1:43 On the next day Jesus 1 wanted to set out for Galilee. 2 He 3 found Philip and said 4 to him, “Follow me.” 1:44 (Now Philip was from Bethsaida, 5 the town of 6 Andrew and Peter.) 1:45 Philip found Nathanael 7 and told him, “We have found the one Moses wrote about in the law, and the prophets also 8 wrote about – Jesus of Nazareth, the son of Joseph.” 1:46 Nathanael 9 replied, 10 “Can anything good come out of Nazareth?” 11 Philip replied, 12 “Come and see.”
1:47 Jesus saw Nathanael coming toward him and exclaimed, 13 “Look, a true Israelite in whom there is no deceit!” 14 1:48 Nathanael asked him, “How do you know me?” Jesus replied, 15 “Before Philip called you, when you were under the fig tree, 16 I saw you.”
6:5 Then Jesus, when he looked up 17 and saw that a large crowd was coming to him, said to Philip, “Where can we buy bread so that these people may eat?” 6:6 (Now Jesus 18 said this to test him, for he knew what he was going to do.) 19 6:7 Philip replied, 20 “Two hundred silver coins worth 21 of bread would not be enough for them, for each one to get a little.”
12:21 So these approached Philip, 22 who was from Bethsaida in Galilee, and requested, 23 “Sir, we would like to see Jesus.” 12:22 Philip went and told Andrew, and they both 24 went and told Jesus.
14:8 Philip said, 25 “Lord, show us the Father, and we will be content.” 26 14:9 Jesus replied, 27 “Have I been with you for so long, and you have not known 28 me, Philip? The person who has seen me has seen the Father! How can you say, ‘Show us the Father’?
[1:43] 1 tn Grk “he”; the referent (Jesus) has been specified in the translation for clarity. Jesus is best taken as the subject of εὑρίσκει (Jeuriskei), since Peter would scarcely have wanted to go to Galilee.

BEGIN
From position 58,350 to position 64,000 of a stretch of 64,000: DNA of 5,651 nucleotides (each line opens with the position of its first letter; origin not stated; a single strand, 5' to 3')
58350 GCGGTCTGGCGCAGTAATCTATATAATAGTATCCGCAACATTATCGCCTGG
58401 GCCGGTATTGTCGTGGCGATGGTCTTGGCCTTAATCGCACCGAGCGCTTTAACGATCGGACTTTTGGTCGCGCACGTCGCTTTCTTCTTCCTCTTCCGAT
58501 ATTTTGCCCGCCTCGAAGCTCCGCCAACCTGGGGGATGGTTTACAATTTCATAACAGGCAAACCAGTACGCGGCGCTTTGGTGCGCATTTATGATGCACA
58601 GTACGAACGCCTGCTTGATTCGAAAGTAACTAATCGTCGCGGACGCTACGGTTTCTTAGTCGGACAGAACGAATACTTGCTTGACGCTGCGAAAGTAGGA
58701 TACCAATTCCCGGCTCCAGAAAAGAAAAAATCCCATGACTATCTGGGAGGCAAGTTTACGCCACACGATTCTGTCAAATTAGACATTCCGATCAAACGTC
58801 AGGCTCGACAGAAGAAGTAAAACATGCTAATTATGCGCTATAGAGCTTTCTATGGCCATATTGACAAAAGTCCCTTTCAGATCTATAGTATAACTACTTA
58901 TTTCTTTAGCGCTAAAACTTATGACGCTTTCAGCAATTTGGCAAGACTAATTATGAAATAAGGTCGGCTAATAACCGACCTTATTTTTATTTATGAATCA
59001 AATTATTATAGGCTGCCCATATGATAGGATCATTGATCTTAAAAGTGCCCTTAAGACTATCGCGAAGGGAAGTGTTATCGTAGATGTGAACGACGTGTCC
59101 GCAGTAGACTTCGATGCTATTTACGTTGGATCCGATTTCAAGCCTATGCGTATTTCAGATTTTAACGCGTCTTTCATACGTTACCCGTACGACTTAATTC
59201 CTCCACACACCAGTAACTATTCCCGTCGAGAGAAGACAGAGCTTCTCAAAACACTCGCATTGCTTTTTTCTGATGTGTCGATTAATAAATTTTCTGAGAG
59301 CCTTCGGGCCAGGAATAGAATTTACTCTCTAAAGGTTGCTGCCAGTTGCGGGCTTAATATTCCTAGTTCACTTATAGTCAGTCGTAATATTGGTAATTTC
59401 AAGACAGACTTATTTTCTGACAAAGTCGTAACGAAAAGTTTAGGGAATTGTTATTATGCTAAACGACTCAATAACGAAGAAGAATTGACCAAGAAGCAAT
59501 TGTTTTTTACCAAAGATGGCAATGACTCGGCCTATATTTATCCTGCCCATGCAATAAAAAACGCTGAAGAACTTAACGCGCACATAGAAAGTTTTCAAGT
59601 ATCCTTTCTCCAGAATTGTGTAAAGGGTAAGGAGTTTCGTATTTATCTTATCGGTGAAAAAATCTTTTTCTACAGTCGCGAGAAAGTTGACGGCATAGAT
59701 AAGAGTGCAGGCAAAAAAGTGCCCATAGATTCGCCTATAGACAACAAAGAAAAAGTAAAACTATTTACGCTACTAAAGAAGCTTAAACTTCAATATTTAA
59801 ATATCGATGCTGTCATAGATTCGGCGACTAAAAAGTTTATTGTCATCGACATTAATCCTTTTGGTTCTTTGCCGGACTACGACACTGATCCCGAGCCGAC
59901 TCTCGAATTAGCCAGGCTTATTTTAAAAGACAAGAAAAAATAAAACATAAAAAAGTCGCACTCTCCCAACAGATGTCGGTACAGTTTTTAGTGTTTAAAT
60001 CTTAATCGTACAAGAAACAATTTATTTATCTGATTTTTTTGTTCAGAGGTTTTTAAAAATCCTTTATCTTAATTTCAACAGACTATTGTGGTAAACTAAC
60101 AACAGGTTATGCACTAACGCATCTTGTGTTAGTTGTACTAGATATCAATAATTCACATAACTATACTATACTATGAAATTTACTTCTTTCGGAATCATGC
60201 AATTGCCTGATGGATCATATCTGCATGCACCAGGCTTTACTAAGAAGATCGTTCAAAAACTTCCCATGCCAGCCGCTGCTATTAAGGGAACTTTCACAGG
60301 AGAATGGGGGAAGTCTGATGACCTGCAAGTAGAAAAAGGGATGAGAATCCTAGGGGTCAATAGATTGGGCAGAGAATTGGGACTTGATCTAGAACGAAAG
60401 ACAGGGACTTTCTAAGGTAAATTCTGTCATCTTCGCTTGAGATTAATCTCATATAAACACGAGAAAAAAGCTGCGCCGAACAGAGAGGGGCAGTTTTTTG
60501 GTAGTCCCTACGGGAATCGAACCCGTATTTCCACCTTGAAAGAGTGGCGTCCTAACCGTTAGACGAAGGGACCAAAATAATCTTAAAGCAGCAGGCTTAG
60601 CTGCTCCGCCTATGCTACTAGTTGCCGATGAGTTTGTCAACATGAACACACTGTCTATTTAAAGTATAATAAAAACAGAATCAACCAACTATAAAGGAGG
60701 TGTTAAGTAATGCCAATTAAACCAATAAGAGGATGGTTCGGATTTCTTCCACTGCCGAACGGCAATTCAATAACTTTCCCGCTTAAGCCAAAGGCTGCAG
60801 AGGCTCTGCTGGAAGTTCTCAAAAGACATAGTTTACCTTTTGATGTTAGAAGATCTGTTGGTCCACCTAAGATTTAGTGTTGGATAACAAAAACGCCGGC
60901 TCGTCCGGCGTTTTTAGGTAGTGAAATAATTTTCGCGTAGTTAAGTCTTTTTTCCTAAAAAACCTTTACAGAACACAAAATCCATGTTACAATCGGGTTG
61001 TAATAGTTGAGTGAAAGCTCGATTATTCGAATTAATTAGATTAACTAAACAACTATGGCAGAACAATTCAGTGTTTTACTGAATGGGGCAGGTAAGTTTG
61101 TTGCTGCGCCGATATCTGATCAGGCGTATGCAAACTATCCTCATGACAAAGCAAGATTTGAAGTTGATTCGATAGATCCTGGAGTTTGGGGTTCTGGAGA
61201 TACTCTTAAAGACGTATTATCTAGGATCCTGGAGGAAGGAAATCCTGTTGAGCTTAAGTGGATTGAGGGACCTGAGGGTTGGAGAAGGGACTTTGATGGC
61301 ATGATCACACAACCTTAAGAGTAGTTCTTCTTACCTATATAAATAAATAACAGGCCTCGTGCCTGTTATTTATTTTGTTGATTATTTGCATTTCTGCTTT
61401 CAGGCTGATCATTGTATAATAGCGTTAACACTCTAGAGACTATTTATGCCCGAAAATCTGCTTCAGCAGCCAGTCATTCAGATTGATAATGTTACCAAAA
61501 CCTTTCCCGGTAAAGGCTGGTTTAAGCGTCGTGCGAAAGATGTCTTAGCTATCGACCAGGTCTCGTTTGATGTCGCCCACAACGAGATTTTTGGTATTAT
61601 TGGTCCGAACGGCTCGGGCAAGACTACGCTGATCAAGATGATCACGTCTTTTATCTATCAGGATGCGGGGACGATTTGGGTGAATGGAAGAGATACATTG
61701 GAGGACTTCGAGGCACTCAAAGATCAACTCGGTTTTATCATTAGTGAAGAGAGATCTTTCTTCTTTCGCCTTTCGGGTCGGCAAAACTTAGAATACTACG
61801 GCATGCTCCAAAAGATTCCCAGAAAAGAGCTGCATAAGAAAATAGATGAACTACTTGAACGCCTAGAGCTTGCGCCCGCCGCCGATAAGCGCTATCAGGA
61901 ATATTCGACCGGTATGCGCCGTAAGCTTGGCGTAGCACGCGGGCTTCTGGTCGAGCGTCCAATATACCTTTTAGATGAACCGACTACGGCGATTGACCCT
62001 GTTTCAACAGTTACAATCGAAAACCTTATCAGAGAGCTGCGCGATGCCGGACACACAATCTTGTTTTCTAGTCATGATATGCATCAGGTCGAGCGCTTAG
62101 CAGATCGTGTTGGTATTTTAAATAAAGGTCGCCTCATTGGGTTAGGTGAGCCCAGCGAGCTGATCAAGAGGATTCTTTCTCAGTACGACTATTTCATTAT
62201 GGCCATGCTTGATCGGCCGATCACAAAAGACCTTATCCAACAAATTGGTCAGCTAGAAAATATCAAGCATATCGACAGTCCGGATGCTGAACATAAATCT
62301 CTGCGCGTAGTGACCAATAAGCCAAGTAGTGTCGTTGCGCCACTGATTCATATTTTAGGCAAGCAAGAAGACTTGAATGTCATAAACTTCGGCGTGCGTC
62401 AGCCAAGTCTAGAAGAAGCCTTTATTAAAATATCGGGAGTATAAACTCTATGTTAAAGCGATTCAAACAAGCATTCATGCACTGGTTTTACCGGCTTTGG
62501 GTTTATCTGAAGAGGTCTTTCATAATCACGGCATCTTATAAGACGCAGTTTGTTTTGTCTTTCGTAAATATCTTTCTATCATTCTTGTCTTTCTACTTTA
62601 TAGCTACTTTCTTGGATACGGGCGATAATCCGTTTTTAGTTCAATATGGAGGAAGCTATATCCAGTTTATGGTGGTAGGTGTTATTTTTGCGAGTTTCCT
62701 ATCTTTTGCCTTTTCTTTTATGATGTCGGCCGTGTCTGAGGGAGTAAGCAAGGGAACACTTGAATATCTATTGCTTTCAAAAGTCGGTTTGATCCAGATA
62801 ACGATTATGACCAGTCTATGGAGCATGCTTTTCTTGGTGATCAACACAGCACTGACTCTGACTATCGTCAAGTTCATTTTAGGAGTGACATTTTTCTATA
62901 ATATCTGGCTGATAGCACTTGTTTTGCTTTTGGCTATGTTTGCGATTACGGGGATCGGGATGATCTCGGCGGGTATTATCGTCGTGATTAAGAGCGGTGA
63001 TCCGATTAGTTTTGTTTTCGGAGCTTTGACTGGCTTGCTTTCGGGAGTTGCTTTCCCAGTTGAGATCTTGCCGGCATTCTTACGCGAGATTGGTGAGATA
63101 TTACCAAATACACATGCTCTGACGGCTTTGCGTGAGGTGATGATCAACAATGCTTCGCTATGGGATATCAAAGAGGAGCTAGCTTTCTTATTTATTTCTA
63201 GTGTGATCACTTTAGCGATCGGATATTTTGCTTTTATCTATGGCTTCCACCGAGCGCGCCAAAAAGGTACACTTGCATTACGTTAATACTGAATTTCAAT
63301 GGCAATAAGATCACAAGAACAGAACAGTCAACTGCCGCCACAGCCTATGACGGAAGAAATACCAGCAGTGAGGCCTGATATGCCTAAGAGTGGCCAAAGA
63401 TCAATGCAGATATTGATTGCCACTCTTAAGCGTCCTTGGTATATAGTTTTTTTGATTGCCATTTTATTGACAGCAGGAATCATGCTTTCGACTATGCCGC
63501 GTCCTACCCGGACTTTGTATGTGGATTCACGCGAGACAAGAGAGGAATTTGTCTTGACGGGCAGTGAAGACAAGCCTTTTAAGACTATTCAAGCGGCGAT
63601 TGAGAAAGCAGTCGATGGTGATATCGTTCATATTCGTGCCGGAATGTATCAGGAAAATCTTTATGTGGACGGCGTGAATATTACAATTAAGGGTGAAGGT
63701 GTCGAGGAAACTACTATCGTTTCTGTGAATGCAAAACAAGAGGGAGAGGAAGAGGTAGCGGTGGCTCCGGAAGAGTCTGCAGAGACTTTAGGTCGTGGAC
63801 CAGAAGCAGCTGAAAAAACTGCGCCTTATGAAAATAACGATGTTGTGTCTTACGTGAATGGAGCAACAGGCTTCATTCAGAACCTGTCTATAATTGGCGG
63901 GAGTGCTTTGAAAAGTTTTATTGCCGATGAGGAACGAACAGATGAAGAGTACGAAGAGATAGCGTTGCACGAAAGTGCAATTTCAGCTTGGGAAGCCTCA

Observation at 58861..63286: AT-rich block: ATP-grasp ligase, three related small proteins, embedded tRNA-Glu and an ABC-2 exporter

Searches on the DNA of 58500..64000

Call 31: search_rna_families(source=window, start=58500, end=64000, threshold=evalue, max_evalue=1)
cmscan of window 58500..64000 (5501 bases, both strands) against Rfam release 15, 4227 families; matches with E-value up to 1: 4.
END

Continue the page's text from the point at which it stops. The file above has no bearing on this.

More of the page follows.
[1:44] 5 sn Although the author thought of the town as in Galilee (12:21), Bethsaida technically was in Gaulanitis (Philip the Tetrarch’s territory) across from Herod’s Galilee. There may have been two places called Bethsaida, or this may merely reflect popular imprecision – locally it was considered part of Galilee, even though it was just east of the Jordan river. This territory was heavily Gentile (which may explain why Andrew and Philip both have Gentile names).
[1:44] 6 tn Probably ἀπό (apo) indicates “originally from” in the sense of birthplace rather than current residence; Mark 1:21, 29 seems to locate the home of Andrew and Peter at Capernaum. The entire remark (v. 44) amounts to a parenthetical comment by the author.
[1:45] 7 sn Nathanael is traditionally identified with Bartholomew (although John never describes him as such). He appears here after Philip, while in all lists of the twelve except in Acts 1:13, Bartholomew follows Philip. Also, the Aramaic Bar-tolmai means “son of Tolmai,” the surname; the man almost certainly had another name.
[1:48] 16 sn Many have speculated about what Nathanael was doing under the fig tree. Meditating on the Messiah who was to come? A good possibility, since the fig tree was used as shade for teaching or studying by the later rabbis (Ecclesiastes Rabbah 5:11). Also, the fig tree was symbolic for messianic peace and plenty (Mic 4:4, Zech 3:10.)
[12:21] 22 sn These Greeks approached Philip, although it is not clear why they did so. Perhaps they identified with his Greek name (although a number of Jews from border areas had Hellenistic names at this period). By see it is clear they meant “speak with,” since anyone could “see” Jesus moving through the crowd. The author does not mention what they wanted to speak with Jesus about.